TAMPA — A 17-day USF coaching search that periodically regressed into a circus has ended at the feet of a 40-year-old who once performed beneath basketball's ultimate big top.
As a Harlem Globetrotter.
Kentucky assistant Orlando Antigua, widely considered the behind-the-scenes catalyst of the Wildcats' astounding run of recent recruiting success, will be formally introduced as the Bulls' ninth men's basketball coach today at a 3 p.m. news conference.
A Dominican Republic native reared in blighted circumstances in the Bronx, Antigua replaces Stan Heath, dismissed March 14 after compiling a 97-130 record in seven seasons. Antigua becomes the first Bulls men's basketball hire without previous college head coaching experience in nearly 40 years.
"I don't know him exceptionally well, but what I know about him, he has great work ethic, personality, he's got excellent training under (John) Calipari," ESPN analyst Dick Vitale said from his Tropicana Field seat at the Rays' season opener.
"He's a tough kid from New York City, a lot of toughness."
Terms of Antigua's contract weren't immediately available, but ESPN reported he signed a five-year deal. He'll remain with the Wildcats through their Final Four run.
"I said from the beginning of this search, we were looking for a great leader, a great communicator, a proven record of being able to recruit and develop players, and someone who will represent USF with exceptional energy and integrity," new USF athletic director Mark Harlan said in a statement released by the school.
"We have found all of that and more in Orlando Antigua."
A 6-foot-7 rangy sharpshooter at Pitt in the early 1990s, Antigua has spent the past five seasons on Calipari's staff at UK following a year with Calipari at Memphis.
"I have been preparing for the challenge of leading a program my entire life and I have a deep belief and passion that USF basketball can thrive and is ideally positioned in a community as rich and diverse as the Tampa Bay area," Antigua said in the news release.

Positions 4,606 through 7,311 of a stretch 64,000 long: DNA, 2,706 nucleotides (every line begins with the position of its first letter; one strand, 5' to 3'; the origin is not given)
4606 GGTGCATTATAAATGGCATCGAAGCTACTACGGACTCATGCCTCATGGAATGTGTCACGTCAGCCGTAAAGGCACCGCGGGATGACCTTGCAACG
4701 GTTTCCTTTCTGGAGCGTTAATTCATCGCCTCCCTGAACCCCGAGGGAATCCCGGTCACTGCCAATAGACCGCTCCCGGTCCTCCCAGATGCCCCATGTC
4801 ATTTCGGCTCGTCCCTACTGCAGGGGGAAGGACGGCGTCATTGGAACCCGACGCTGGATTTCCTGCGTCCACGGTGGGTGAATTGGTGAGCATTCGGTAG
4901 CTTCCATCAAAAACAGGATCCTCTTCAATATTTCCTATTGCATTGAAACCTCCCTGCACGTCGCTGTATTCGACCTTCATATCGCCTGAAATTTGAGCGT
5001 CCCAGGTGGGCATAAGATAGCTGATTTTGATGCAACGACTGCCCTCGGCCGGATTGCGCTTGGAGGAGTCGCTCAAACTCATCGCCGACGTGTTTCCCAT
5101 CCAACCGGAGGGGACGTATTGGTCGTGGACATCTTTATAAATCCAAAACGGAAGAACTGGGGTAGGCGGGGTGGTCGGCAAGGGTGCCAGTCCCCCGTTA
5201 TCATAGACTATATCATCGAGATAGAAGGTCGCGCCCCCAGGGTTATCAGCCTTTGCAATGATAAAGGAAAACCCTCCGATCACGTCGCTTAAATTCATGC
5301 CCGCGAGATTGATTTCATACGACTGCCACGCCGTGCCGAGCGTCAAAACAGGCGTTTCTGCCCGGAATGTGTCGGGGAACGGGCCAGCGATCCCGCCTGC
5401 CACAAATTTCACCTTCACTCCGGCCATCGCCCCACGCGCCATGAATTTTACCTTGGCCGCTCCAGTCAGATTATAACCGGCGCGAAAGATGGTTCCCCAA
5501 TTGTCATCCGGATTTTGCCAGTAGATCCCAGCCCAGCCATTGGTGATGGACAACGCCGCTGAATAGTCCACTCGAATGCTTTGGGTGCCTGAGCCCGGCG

A bilingual married father of two, Antigua became the first Latin-American to play for the Globetrotters— who dubbed him "Hurricane" — when he joined the iconic team after college.
That's hardly the most unique part of his backstory.
The oldest of three brothers reared by a single mom in the Bronx, Antigua has been credited with helping keep his family intact during a stretch of homelessness, when it slept for a time in a convent across from its school.
As a high school sophomore, he was shot in the head near his left eye as a bystander on a Bronx street. Doctors left the slug in, determining it too risky to remove, and Antigua was playing basketball weeks later. In 1994, the U.S. Basketball Writers Association gave him its most courageous athlete honor.
As a coach, he spent five years at his alma mater before joining Calipari at Memphis in 2008. While at UK, he has helped Calipari land five consecutive signing classes ranked No. 1 by at least one major scouting service or news organization.
The current 'Cats team is the first to reach the Final Four with an all-freshman starting lineup since Michigan's Fab Five of 1992. Six members of the 2012 team were taken in that year's NBA draft.
"My guess is they will do things that have never been done before at South Florida," Calipari said via Twitter.
His arrival caps a bizarre — and botched, some may argue — search for Heath's replacement. USF confirmed it reached an agreement in principle with Manhattan's Steve Masiello early last week but broke things off when the search firm discovered inaccuracies on Masiello's resume. ESPN reported Masiello had signed a five-year, $6.06 million deal.
On Friday, UNLV coach Dave Rice reportedly was offered the job after meeting in Tampa with Harlan. Rice reached an agreement on a contract extension with UNLV the following day.
Times staff writer Joe Smith contributed to this report.